William Watson: Playing the inflation average

It’s about time for the Bank of Canada to start tightening Author of the article: William Watson Bank of Canada governor Tiff Macklem. Photo by Adrian Wyld/Canadian Press/Bloomberg The Bank of Canada’s current inflation mandate is to keep the rate of increase of the Consumer Price Index (CPI) at the “two per cent midpoint of…
William Watson: Playing the inflation average

It’s about time for the Bank of Canada to start tightening

Author of the article:

William Watson

Bank of Canada governor Tiff Macklem. Photo by Adrian Wyld/Canadian Press/Bloomberg

The Bank of Canada’s current inflation mandate is to keep the rate of increase of the Consumer Price Index (CPI) at the “two per cent midpoint of an inflation-control target range of between one and three per cent.”

We can debate how much inflation “control” that actually provides. With two per cent inflation, what costs $1 now will cost $1.61 in 25 years, $2.64 in 50 years and $7.10 in 100 years. I know: those all sound very far away. Except that young people keep telling us we have to plan far ahead for our planet. Maybe for our planet’s money, too.

But, for better or worse, that’s the target — unless it gets changed by the every-five-year agreement between the Department of Finance and the Bank of Canada that’s due to be renewed by the end of this year.

How has the bank done in terms of hitting its target? There have been 142 months since January 2010, to pick an arbitrary start date. In 11 of those months (eight per cent of them) the year-on-year change in the CPI was exactly two per cent. That happened three times in each of 2014 and 2019, so: kudos to the bank for hitting the bull’s eyes. In six other years, however, it got zero bull’s eyes.

Bull’s eye is a high bar for this job, however. Only by fluke, really, does the CPI hit an exact value. More generally, and more to the point here, there were 86 months in which the CPI increase was less than two per cent and just 45 in which it was greater than two per cent  — though those 45 include each of the last eight months. In the last seven months, the CPI increase has been greater than three per cent and in the last three it has been greater than four per cent — a value not previously breached in the 142 months.

Over the almost 12 years, the bank has typically under-shot its two per cent target, missing it low 61 per cent of the time versus high just 32 per cent of the time. Those of us who like our money’s value stable — who prefer that a dollar in 2046 or 2071 or 2121 have roughly the same value as a dollar today — haven’t minded much that the bank has missed low.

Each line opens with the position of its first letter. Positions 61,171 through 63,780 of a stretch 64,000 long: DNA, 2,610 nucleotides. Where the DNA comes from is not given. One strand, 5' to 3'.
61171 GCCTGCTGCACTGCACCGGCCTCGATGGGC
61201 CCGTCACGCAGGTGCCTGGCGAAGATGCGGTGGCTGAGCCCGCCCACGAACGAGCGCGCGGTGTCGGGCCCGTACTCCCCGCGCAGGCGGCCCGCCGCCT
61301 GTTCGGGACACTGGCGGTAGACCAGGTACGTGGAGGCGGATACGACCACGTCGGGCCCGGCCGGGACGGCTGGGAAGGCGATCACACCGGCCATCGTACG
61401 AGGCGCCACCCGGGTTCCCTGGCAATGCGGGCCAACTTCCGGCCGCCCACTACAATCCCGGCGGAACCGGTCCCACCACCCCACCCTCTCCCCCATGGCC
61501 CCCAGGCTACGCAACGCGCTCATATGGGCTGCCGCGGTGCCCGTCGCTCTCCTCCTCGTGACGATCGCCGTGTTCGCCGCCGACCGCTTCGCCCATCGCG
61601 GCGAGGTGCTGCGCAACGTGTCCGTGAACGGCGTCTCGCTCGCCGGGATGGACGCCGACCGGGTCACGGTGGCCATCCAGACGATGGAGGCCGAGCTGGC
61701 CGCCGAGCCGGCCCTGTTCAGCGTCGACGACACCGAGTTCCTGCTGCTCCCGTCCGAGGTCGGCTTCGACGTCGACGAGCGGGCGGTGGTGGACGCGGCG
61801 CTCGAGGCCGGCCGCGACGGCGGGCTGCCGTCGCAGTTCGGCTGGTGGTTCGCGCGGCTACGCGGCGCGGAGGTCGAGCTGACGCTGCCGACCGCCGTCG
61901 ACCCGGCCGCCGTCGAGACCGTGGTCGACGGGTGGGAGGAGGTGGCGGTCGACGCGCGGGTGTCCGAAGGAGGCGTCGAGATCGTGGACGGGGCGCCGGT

On the other hand, people with an inflationary bias, who probably don’t actually enjoy inflation but believe it helps keep the economy operating closer to its capacity output and employment, have always complained about what they see as the bank’s systemic bias against inflation. And over the 142 months the inflation rate has averaged 1.7 per cent, not two per cent. (But, hey, the people who run the bank are central bankers: they’re supposed to be biased against inflation.)

The inflationists have lobbied for an explicitly higher inflation target — two to four per cent, say, with a target of three. But they’ve also lobbied for a policy of not letting bygones be bygones. Which means: if the bank misses low for a while, it should not worry overly about subsequently missing high, at least for a while. It should balance present highs against past lows before raising interest rates or making any of its other policies more contractionary. In fact, the U.S. Federal Reserve adopted this approach earlier this year — though it didn’t spell out the crucial ingredient of over how many months, or years, it would average.

More On This Topic

  1. Opinion: Time for the Bank of Canada to make a hard choice

  2. Terence Corcoran: The real reason for the price surges now gripping major economies

  3. William Watson: To fight inflation, abolish prices?

  4. Philip Cross: The government is driving inflation

Until recently, with a backlog of undershoots having built up, letting overshoots and undershoots balance in this way would have had the effect of making policy less hawkish. But (see chart) if you look at the last eight months, the high-side gap between the CPI curve and the two per cent line now represents roughly the same area as the low-side gap built up during the first year of the pandemic.

If we take the view that two years is the right span over which to balance things, even the (formerly inflationist) rule of “play the inflation average” indicates it’s about time to start tightening.

It has been taking an unusually long time for the Finance Department and the Bank of Canada to announce the renewal of their inflation-control agreement. Maybe they’ve been thinking that an averaging approach would be a clever way to avoid the tough choices David Laidler writes about elsewhere on this page. But the inflation surge has undone the cleverness, turning averaging into a sensor that now says “tighten.”

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